Nevertheless, despite evidence charges of gender-based crimes against women. The ICC has thus far had a poor track record in prosecuting suspects for Gender-based crimes. In subsequent years, experience has shown us that recognizing acts of gender-based crimes as an ICC crimes is the first step, but does not, in itself, gurantee that perpetrattors will be held accountable. This is because alleged pepetrators are shielded by the power holders often through state or institutional machinery. For example, in 2016 the trial chamber of the ICC had convicted Jean Pierre-Bemba a senior military commander in the Central Republic. He was criminally responsible for sexual violence committed under his control  through the application of the principle of command responsibility and sentenced to 18 years in prison.  After all, it was the first conviction by the ICC for gender-based crimes against women. However, in 2018, the appeals chamber reversed the conviction. It decided that although rampant sexual violence was present in the situation, there was inadequate evidence to link Bemba  with the same, and so, his conviction for such violence through the principle of command responsibility was overturned.[22]Also, in the case of Robert Jackson, the chief prosecutor of the Nuremberg trials, chose not to prosecute the Nazi officials for sexual and gender crimes, despite possessing evidence. In fact, the Office of the Prosecutor’s prosecutorial policy is to focus on those who, having regard to the evidence gathered, bear the greatest responsibility for the crimes, and does not take into account any official position that may be held by the alleged perpetrators. The issue is exacerbated by the fact that many victims will never gain access to the justice system in the first place. It is common for victims to express reluctance to report the violence owing to stigma, lack of confidence in the justice system[23]. This was a major setback to prosecutions for such crimes in the ICC.

The ICC’s implementation record in regard to gender justice has been partial and inconsistent.[24]The constitutive instruments of international courts typically required that judges come from different nationalities and legal cultures. But there is the lack of gender-sensitive judging at the ICC. There has been a lack of experience and/or understanding of what gender-based crimes entailed. One thing that is for sure, women are more victims of gender-based crimes in peace and non-peacetime. These crimes include; gender-based violence such as mass and systematic rape, force prostitution, forced pregnancy and sexual slavery. The Rome Statute of the International Criminal Court goes further, requiring states to consider the need for fair representation of female and male judges on the ICC bench will sustain the gender balance in addressing issues of Gender-Based Crimes. When women were absent from International Criminal Court benches at Nuremburg and Tokyo, crimes against them went virtually ignored. Despite horrendous tales of rape and other sex-based violence against women in World War II, the Nuremberg prosecutors chose not to prosecute or introduce evidence about these crimes. The lack of both sexes on the bench matters to normative legitimacy for example, if men and women approach law or facts differently, or infl uence each other’s decisions based on either socially constructed “gender” or biologically predetermined distinctions, benches with a disproportionate number of either sex are inherently flawed. This was evident at the ICTR where the original bench of nine judges only included one woman, Judge Navi Pillay[25].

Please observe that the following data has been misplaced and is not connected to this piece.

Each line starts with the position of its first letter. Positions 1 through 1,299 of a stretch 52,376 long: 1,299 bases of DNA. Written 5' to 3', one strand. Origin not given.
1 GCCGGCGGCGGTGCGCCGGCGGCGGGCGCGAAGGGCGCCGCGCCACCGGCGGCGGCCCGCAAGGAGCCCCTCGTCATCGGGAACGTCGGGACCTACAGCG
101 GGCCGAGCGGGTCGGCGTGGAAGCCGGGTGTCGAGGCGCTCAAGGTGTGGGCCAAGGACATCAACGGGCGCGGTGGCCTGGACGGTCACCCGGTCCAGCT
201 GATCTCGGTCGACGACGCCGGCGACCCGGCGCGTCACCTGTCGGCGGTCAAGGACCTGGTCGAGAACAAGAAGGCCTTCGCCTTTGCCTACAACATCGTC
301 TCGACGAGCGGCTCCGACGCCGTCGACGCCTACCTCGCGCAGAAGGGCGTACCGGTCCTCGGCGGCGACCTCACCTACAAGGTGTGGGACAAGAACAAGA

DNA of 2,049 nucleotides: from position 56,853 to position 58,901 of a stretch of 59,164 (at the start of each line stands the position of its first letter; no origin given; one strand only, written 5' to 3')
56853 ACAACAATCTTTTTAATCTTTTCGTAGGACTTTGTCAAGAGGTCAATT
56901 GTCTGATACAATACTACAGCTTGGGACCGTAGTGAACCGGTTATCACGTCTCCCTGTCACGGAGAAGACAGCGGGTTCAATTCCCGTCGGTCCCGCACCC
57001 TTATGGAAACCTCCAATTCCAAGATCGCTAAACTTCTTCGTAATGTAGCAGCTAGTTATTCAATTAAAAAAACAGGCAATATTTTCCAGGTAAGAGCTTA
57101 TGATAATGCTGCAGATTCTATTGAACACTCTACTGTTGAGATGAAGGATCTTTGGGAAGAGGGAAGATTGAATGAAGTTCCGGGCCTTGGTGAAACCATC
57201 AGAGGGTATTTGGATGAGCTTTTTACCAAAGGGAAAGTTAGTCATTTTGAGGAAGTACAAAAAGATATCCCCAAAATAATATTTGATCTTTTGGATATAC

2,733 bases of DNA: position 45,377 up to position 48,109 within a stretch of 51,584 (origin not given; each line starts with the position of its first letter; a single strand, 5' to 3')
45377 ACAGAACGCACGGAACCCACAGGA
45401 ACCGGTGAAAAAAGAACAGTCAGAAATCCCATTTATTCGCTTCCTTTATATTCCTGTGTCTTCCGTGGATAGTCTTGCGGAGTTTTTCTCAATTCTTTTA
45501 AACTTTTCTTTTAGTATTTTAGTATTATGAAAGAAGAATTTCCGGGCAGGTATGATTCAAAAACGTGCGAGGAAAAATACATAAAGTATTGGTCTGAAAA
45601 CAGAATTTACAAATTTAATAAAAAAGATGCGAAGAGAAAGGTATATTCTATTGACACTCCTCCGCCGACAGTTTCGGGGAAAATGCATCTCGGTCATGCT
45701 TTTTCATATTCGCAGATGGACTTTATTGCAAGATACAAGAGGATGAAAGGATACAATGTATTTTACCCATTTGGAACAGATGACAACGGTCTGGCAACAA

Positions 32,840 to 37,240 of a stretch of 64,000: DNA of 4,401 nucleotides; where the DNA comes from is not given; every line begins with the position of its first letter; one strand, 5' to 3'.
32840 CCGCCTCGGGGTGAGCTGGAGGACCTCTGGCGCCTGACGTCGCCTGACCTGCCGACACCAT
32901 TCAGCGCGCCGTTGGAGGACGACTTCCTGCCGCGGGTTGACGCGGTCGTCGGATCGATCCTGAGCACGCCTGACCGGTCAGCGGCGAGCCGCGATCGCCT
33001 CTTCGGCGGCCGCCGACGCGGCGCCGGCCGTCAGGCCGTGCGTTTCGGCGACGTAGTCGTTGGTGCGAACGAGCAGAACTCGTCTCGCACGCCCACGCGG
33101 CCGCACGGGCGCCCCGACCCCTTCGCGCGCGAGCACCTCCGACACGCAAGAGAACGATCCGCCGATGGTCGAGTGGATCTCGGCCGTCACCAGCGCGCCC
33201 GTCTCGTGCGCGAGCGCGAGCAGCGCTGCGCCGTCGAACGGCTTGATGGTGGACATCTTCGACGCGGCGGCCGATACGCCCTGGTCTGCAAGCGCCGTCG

As a result the International Criminal Court is a judicial institution with no independent.[26] The ICC supposed to be an independent body whose mission is to trial individuals for crimes within its jurisdiction without for a special mandate from the United Nations. However, the ICC lacks that independence because of its reliance on state cooperation with countries worldwide for support. As a judicial institution, the ICC does  not have its own police force or enforcement body; thus, set up in Part IX of the Rome Statute it relies on a system of cooperation with countries worldwide for support, especially in facilitating investigations and arresting and tranfering suspects[27]. However, the ICC faces some consequences that is delayance in investigation and arrests of suspects depend largely on the cooperation of member states and UN organisations. This led to the national jurisdiction losing the public confidence of its citizens[28].

This means there is criticism on the way international criminal court address gender-based crimes against women. This thesis will provide a possible explanation for this address gender-based crimes against women. This thesis will provide a possible explanation for this issue. It will investigate on how the ICC prosecute gender-based crimes against women.


From the above statement, the following research questions will guide the study.


  • What are the international legal and institutional frameworks in protecting the rights of women against gender-based crimes?

1.3.2  SPECIFIC RESEARCH QUESTIONS                                   

  • To what extent have gender-based crimes against women been prosecuted by the ICC?
  • What are the challenges faced by International Criminal Court when addressing Gender-based Crimes against women?
  • What are those remedies and policies that can be used when prosecuting Gender-based crimes against women?



  • The aim of this study is to analyse the international legal and institutional frameworks in protecting the rights of women against gender-based crimes during armed conflict and peacetime.


  • To examine the extent of which gender-based crimes against women have been prosecuted by the ICC.
  • To access the challenges faced by International Criminal Court when addressing Gender-based Crimes against women.
  • By bringing out remedies and policies that can be used when prosecuting Gender-based crimes against women.